Our Pet Column

Published weekly and read widely in The Watch, Telluride Daily Planet and Telluride Inside…and Out as well as this website the Pet Column offers insights from the Second Chance’s pet of the week on a variety of topics.

Tossing & Turning

Tossing & Turning

Dear Pet Column,

Last winter I adopted a young male dog from the animal shelter. I know little of his history but he has quickly adapted to our family and does well during most of our outdoor activities. However, he appears to be fearful of water and as I love fishing I am wondering whether I should just toss him in the water to get him past his apprehension?

Sincerely, Tossing & Turning

Dear Tossing, my name is Bentley. As a 10 month young homeless Healer mix here at Second Chance Humane Society. I am learning new things everyday so I have an answer for you: would you like to be tossed from an airplane to get over your “apprehension” of heights? Similarly, not to toss is certainly the best means of introducing your dog to water. That being clear, I will offer you some more gentle alternatives that will enhance the trust between you and your dog rather than drown it.

Dogs have a natural tendency (a.k.a. survival instinct) to avoid the unknown and the threatening. Thus, to help your dog work through any fear reaction you should act as you would with a child exploring a new environment – gently with encouragement. Letting your dog overcome its fears at his/her own pace rather than attempted force will typically yield the best results. Submerging a dog against its will can often times increase the dog’s aversion to water, just as you may tend to avoid airplanes after being tossed from one.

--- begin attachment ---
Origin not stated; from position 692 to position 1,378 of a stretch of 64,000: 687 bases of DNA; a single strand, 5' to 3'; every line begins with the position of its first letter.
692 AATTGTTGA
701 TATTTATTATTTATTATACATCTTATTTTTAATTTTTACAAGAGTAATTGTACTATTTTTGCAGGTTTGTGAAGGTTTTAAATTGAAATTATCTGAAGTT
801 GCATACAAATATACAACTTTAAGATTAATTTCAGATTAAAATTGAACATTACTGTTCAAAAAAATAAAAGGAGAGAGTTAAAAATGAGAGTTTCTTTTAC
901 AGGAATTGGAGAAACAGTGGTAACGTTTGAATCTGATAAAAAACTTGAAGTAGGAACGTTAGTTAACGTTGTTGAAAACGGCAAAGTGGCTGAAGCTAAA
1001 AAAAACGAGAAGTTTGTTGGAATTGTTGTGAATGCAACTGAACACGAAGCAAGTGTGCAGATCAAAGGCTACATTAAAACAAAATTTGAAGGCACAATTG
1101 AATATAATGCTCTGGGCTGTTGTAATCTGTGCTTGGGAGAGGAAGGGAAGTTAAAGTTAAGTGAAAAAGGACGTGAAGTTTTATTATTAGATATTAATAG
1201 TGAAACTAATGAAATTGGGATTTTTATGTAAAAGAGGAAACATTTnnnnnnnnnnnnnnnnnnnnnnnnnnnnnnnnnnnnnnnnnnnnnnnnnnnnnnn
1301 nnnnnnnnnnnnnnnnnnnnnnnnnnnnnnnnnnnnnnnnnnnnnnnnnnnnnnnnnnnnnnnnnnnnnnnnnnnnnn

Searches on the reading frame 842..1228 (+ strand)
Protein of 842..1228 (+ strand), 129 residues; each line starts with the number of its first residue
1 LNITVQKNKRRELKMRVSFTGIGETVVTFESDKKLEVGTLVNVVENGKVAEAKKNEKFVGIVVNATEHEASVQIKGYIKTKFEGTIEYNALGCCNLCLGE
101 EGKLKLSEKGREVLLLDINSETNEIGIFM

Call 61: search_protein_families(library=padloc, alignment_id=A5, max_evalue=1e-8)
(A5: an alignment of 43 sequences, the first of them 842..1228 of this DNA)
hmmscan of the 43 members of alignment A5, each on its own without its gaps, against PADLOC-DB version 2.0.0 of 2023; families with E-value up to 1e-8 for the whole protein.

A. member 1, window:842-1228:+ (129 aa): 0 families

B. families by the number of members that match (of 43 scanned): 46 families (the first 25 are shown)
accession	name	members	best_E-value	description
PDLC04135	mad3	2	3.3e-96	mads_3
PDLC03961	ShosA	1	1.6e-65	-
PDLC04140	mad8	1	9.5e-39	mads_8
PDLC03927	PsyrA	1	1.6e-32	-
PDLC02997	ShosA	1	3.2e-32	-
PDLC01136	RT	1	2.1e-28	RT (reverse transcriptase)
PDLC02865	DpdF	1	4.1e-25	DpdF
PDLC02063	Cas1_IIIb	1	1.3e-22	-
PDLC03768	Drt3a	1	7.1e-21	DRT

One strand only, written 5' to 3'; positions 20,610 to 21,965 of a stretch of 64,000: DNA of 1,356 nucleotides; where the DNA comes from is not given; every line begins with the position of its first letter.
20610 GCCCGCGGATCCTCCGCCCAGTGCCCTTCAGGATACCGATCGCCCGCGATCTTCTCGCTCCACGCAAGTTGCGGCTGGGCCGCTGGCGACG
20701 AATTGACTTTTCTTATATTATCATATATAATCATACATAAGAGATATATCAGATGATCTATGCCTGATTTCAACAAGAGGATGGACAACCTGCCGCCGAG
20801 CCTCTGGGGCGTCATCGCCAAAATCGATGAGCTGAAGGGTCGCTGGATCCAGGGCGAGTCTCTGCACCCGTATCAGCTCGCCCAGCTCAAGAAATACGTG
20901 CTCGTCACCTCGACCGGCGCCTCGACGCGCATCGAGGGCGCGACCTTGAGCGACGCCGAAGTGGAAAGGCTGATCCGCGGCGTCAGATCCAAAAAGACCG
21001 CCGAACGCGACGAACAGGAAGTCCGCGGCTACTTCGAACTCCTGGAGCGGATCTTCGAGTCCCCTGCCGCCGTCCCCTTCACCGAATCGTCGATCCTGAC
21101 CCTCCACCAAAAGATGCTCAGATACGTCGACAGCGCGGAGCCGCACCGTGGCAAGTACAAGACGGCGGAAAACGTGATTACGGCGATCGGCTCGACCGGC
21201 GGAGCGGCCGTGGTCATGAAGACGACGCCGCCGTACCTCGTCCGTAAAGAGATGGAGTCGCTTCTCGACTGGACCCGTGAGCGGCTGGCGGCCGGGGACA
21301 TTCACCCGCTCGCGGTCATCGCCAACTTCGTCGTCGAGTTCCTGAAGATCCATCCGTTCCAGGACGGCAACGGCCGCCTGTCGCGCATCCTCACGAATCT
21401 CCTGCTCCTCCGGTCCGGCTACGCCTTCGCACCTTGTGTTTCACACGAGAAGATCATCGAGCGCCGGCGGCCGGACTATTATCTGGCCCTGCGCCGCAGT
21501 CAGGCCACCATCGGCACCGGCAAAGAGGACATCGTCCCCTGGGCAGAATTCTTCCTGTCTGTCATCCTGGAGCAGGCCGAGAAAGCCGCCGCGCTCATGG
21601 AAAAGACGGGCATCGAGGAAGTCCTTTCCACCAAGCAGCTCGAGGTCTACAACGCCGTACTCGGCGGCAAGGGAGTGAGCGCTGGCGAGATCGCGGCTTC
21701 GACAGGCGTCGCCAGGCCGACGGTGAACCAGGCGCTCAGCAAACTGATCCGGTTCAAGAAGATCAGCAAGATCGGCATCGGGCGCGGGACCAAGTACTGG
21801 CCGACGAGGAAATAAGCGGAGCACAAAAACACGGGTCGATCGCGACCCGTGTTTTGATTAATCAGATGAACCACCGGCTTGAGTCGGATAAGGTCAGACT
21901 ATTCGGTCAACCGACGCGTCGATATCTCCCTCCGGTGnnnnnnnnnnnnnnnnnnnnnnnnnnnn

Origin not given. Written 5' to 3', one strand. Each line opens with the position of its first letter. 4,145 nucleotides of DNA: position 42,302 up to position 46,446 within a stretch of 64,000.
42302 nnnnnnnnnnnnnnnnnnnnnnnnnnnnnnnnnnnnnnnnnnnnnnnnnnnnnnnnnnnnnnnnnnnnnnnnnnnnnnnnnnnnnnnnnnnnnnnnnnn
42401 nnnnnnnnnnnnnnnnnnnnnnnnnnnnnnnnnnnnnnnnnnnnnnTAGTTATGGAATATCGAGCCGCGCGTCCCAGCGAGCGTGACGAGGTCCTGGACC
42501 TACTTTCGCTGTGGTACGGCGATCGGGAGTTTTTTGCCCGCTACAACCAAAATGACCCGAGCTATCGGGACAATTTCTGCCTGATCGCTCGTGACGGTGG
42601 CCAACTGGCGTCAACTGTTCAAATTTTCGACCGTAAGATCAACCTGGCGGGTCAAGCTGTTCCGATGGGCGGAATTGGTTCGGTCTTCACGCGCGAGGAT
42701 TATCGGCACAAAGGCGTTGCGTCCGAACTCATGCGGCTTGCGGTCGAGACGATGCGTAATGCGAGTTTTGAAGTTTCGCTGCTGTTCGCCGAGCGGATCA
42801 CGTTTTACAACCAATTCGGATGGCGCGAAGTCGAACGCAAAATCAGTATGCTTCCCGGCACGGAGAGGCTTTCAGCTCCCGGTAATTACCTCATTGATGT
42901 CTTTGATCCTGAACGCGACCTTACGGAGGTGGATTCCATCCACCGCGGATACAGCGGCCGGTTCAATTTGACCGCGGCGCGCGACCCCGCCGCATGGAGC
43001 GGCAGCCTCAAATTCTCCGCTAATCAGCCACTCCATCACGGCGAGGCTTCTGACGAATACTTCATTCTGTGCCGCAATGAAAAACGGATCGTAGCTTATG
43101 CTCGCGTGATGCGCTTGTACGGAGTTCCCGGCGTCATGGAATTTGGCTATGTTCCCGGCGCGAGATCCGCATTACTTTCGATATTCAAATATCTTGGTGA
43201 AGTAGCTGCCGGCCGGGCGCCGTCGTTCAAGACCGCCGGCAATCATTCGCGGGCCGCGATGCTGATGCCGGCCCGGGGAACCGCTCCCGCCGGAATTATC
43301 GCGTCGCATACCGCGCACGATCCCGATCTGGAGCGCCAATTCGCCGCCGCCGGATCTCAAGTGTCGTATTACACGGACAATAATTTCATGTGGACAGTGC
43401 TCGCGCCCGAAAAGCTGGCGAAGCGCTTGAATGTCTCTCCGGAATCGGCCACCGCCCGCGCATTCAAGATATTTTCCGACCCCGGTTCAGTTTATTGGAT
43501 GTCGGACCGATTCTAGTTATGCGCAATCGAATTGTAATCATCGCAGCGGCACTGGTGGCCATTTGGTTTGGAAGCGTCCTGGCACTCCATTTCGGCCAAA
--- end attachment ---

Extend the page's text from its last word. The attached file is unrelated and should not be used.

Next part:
We dogs like to maintain a relatively singular focus, therefore, distracting a dog’s attention from fear to fun is a very effective way of getting that dog to accept foreign elements such as running water. For example, playing with sticks and balls at the edge of the water is good trickery. Tossing the object a bit further into the water each time while providing ample praise and encouragement can rapidly get a pooch past fear and into play mode.

For dogs that are not fetchers and turn their nose up at a ball or stick, try walking into the water yourself and playfully calling your dog – rather than teetering on the edge keeping your feet dry and asking your dog to go in. Why should your dog go where you, its leader, fears to tread (we aren’t stupid you know…)?

Games of chase on the water’s edge and rewards of yummy treats while playing in the water are other good ideas. A final suggestion is to take your dog out with your friend’s and their dogs who are water lovers. This activity can be used to model the behavior you would like your dog to mimic.

In closing, I would like to briefly tell you about myself, as I am the Second Chance Dog of the Week. I have ample amounts of energy, and a general excitement for life including learning some of the basic manners taught throughout the day here at Second Chance. When adopted I will still need some focused training. I love to run and be outside particularly with people and other dogs! And I am up for any adventure you throw at me – including a new family…

Second Chance Humane Society Animal Resource Center and Thrift Shops service San Miguel, Ouray & Montrose Counties. Call the SCHS Helpline at 626-2273 to report a lost pet, learn about adopting a homeless pet, or about the SCHS Spay/Neuter, Volunteer, Feral Cat, or other Programs. View our shelter pets and services online: www.adoptmountainpets.org.

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Second Chance Humane Society

Contact

(970) 626-2273 | phone
animalcare@adoptmountainpets.org
(970) 626-3233 | Ridgway thrift
(970) 728-1100 | Telluride thrift

Address

PO Box 2096 [mailing]
177 County Road 10
Ridgway, CO 81432

Shelter Hours

Animal Resource Center 11 am - 6 pm
Cat Castle 11 am - 6 pm
Dog Den 11 am - 5:45 pm